Reacting to the European Commission’s much-awaited proposals on the Digital Services and Digital Markets Acts, MEP Agius Saliba said that both proposals have a major role to play in determining that ‘maximising’ huge profits of tech giants are not prioritised over safer digital space for all users, where fundamental rights and public interests, the users’ and consumers’ rights are protected online.
Alex Agius Saliba, S&D negotiator on the Digital Services Act initiative report in the European Parliament’s Committee on Internal Market and Consumer Protection, welcomed the Commission proposals on both Acts. He said that this is a long-overdue reform of 20-year-old rules, which are no longer fit for purpose, adding that there is no doubt that both these proposals will be a game-changer for Europe and the world’s digital future.
While acknowledging that online platforms have become indispensable in our lives, MEP Agius Saliba noted that they have acquired unprecedented powers over the years, by virtue of which they became rule setters in their own rights. He said that this is creating a digital environment suited to their own vested interests, adding that big digital companies have used their powers for surveillance of users, deciding on what we can say, read, see and buy online. Agius Saliba said to date, consumers have been exposed to online scams or faulty products with no legal protection online whatsoever.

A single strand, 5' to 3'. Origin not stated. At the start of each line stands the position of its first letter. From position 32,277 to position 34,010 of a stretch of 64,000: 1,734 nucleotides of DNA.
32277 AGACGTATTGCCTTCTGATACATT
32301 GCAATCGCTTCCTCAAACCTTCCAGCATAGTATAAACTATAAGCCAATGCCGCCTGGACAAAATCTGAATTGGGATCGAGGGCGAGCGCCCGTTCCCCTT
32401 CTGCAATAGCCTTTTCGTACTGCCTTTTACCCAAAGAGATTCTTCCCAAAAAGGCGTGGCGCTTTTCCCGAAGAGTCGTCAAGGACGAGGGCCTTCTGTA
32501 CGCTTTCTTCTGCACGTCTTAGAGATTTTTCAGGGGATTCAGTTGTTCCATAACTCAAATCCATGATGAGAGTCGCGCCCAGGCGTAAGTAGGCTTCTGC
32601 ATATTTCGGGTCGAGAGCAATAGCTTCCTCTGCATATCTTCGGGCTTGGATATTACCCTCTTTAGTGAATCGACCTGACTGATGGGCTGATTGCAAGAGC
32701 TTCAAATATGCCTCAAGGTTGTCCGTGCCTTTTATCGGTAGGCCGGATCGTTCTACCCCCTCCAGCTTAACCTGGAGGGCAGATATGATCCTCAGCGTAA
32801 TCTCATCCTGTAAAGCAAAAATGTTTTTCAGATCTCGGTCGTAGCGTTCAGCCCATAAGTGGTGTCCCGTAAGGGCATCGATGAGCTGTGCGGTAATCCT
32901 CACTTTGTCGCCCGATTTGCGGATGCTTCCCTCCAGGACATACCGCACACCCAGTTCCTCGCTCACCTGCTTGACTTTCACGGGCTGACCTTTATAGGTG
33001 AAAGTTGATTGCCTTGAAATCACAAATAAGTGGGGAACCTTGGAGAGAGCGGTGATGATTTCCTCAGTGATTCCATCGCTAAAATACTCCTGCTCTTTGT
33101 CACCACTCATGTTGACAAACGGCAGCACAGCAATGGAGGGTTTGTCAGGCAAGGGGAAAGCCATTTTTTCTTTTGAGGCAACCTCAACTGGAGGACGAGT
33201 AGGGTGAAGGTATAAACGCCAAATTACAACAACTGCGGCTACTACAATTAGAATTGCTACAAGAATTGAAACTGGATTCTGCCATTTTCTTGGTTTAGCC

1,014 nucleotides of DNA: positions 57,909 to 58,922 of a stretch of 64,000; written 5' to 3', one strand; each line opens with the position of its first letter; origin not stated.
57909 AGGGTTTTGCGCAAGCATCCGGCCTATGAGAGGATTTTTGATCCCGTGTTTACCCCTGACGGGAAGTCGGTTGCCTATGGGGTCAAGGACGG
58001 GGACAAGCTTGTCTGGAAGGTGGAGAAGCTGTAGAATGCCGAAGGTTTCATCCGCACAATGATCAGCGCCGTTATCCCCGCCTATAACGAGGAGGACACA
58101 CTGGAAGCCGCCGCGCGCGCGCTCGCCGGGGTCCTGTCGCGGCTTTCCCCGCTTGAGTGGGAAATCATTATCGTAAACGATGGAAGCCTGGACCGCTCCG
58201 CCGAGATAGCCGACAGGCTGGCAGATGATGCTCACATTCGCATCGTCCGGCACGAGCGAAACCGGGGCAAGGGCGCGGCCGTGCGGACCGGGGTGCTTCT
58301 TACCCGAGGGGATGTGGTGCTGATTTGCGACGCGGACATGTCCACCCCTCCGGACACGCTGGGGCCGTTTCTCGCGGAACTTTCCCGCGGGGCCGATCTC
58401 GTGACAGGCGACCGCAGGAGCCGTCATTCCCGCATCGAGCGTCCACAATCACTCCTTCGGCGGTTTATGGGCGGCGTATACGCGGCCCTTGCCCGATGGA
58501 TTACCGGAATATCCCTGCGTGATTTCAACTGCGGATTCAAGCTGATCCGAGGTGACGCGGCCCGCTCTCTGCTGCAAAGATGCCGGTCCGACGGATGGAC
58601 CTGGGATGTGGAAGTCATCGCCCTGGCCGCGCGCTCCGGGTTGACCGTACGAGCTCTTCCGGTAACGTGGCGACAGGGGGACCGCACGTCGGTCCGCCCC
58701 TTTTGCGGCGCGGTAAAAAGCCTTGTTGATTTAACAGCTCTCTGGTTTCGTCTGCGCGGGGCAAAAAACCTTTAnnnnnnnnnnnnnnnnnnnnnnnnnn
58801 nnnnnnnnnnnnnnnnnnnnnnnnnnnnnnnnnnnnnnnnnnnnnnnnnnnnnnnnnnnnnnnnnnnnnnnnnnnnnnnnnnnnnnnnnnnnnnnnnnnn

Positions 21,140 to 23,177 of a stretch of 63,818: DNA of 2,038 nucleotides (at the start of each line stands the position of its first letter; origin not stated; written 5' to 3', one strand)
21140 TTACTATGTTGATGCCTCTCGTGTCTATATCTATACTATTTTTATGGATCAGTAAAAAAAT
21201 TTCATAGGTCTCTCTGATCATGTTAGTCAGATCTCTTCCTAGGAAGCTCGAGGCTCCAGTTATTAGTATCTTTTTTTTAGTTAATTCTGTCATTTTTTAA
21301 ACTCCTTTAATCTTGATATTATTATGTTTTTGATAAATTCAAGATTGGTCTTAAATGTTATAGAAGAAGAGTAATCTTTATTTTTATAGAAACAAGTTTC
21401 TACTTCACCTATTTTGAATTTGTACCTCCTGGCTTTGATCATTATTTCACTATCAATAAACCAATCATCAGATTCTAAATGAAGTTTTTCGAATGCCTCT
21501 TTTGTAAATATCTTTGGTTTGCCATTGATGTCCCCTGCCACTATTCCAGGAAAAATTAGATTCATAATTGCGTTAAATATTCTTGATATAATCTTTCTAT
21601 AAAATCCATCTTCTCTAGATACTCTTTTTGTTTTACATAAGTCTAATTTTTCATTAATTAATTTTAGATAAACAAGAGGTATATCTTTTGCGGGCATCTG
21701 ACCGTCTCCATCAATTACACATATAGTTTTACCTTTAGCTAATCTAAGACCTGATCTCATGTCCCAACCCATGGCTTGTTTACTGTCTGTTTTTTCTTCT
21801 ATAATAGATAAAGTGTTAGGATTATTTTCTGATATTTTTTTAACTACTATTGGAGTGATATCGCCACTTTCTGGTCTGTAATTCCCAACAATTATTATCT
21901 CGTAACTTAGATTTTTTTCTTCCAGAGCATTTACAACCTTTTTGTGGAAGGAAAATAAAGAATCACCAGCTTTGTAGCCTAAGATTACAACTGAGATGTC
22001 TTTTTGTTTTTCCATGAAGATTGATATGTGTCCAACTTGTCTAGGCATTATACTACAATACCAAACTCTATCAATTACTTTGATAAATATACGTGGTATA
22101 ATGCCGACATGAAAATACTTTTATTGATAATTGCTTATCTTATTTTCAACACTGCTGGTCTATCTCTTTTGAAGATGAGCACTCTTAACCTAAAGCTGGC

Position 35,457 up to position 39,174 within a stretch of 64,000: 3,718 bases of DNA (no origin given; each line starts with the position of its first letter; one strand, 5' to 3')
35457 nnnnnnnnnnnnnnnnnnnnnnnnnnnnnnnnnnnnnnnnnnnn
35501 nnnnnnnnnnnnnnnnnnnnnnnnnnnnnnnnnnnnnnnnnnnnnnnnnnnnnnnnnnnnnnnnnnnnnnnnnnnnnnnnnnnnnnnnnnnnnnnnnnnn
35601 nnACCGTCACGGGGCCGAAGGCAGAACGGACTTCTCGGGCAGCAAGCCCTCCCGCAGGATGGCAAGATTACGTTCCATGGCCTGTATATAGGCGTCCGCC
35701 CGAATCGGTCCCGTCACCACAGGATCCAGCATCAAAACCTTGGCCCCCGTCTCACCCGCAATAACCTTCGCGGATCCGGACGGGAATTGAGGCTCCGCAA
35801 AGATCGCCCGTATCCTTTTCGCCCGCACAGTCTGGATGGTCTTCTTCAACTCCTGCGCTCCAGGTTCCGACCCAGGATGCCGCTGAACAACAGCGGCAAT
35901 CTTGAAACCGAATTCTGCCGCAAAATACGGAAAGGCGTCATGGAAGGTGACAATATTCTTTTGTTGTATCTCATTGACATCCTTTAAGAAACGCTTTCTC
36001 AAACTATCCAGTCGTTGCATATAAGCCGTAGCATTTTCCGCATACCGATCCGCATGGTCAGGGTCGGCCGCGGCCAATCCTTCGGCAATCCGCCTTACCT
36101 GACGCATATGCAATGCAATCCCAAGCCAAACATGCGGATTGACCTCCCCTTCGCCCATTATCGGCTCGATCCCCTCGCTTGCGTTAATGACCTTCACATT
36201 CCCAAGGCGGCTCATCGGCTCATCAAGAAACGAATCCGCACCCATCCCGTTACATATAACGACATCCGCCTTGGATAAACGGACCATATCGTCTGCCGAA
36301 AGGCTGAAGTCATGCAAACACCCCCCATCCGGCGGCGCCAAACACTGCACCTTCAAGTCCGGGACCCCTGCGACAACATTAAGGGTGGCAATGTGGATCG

“The Commission has taken on board many of the recommendations, we have proposed and adopted in the Parliament’s reports. For example, these proposals are introducing the principle of what is illegal offline should also be illegal online, know your business customer, extraterritoriality of the scope, wide-ranging transparency measures, including on online advertising and on the algorithms used to recommend content to users and provisions that will affect online market places and consumer protection,” said MEP Agius Saliba.
He further noted how the Commission is also proposing detailed rules to tackle the current imbalances with large online platforms like Google, Amazon, and Facebook, and the right for the Commission to impose fines and structural remedies if these rules are broken. In MEP Agius Saliba’ view, this is a significant step towards reaching the objective of having a fairer digital single market and making it easier for smaller companies to scale up.
In his concluding remarks, MEP Agius Saliba, however, highlighted his concerns given that some of the proposed measures fall behind the European Parliament’s ambition. “For me, the benchmark and level of ambition will be the Parliament’s position adopted in our DSA Reports. People must be prioritised over themaximisation of profits of big tech giants, and for that we need clear and binding rules to tackle the imbalance of the digital market.”